Direct Electrolytic Deposition of Mats of Mn<sub>x</sub>O<sub>y</sub> Nanowires
- Tuesday, 17 April 2007
These mats of nanowires can be used as electrodes for batteries and capacitors.
Mats of free-standing manganese oxide (MnxOy ) nanowires have been fabricated as experimental electrode materials for rechargeable electro- chemical power cells and capacitors. Because they are free-standing, the wires in these mats are electrochemically accessible. The advantage of the mat- of-nanowires configuration, relative to other configurations of electrode materials, arises from the combination of narrowness and high areal number density of the wires. This combination offers both high surface areas for contact with electrolytes and short paths for diffusion of ions into and out of the electrodes, thereby making it possible to charge and discharge at rates higher than would otherwise be possible and, consequently, to achieve greater power densities.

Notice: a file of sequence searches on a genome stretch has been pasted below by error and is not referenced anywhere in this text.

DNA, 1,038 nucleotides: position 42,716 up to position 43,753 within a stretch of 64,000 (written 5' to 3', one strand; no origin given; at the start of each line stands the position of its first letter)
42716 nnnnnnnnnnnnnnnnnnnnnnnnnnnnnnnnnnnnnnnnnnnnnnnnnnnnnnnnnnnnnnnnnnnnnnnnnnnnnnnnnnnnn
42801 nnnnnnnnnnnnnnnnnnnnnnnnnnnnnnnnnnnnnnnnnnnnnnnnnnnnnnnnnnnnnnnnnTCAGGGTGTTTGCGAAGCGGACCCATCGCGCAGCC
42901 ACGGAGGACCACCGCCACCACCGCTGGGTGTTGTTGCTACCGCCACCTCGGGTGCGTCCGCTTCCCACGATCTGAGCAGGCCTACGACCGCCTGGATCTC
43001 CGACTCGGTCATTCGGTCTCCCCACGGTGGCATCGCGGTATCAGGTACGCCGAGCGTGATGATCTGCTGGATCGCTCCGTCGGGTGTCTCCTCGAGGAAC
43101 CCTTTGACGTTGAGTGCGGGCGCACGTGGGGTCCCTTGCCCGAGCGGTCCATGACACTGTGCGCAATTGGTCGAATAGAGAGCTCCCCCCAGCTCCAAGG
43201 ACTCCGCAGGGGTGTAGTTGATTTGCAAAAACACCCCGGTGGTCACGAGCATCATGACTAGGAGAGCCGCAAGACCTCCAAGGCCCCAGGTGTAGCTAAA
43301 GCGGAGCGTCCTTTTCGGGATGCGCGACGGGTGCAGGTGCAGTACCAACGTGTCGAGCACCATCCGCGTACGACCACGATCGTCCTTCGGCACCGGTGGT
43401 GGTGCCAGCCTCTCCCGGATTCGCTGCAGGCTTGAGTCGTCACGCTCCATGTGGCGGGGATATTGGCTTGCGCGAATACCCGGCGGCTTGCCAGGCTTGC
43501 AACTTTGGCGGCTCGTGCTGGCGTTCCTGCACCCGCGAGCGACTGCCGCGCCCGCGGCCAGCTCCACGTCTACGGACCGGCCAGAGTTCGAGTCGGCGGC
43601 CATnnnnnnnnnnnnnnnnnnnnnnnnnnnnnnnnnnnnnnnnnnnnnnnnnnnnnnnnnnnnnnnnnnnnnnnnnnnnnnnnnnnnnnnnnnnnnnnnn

The locations and sizes of the nanowires are defined by holes in templates in the form of commercially available porous alumina membranes. In experiments to demonstrate the present process, alumina membranes of various pore sizes and degrees of porosity were used. First, a film of Au was sputtered onto one side of each membrane. The membranes were then attached, variously, to carbon tape or a gold substrate by use of silver or carbon paste. Once thus attached, the membranes were immersed in a plating solution comprising 0.01 M MnSO4 +0.03 M (NH4)2SO4. The pH of the solution was kept constant at 8 by addition of H2SO4 or NH4OH as needed. MnxOy nanowires were potentiostatically electrodeposited in the pores in the alu- mina templates. Depending on the anodic deposition potentials, MnxOy was deposited in various oxidation states [divalent (Mn3O4), trivalent (Mn2O3),or tetravalent (MnO2)]. The MnxOy wires were made free-standing (see figure) by dissolving the alumina templates,variously, in KOH or NaOH at a concentration of 20 volume percent.
This work was done by Nosang Myung, William West, Jay Whitacre, and Ratnakumar Bugga of Caltech for NASA's Jet Propulsion Laboratory.
In accordance with Public Law 96-517, the contractor has elected to retain title to this invention.Inquiries concerning rights for its commercial use should be addressed to:
Innovative Technology Assets Management
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Refer to NPO-30655,volume and number of this NASA Tech Briefs issue, and the page number.
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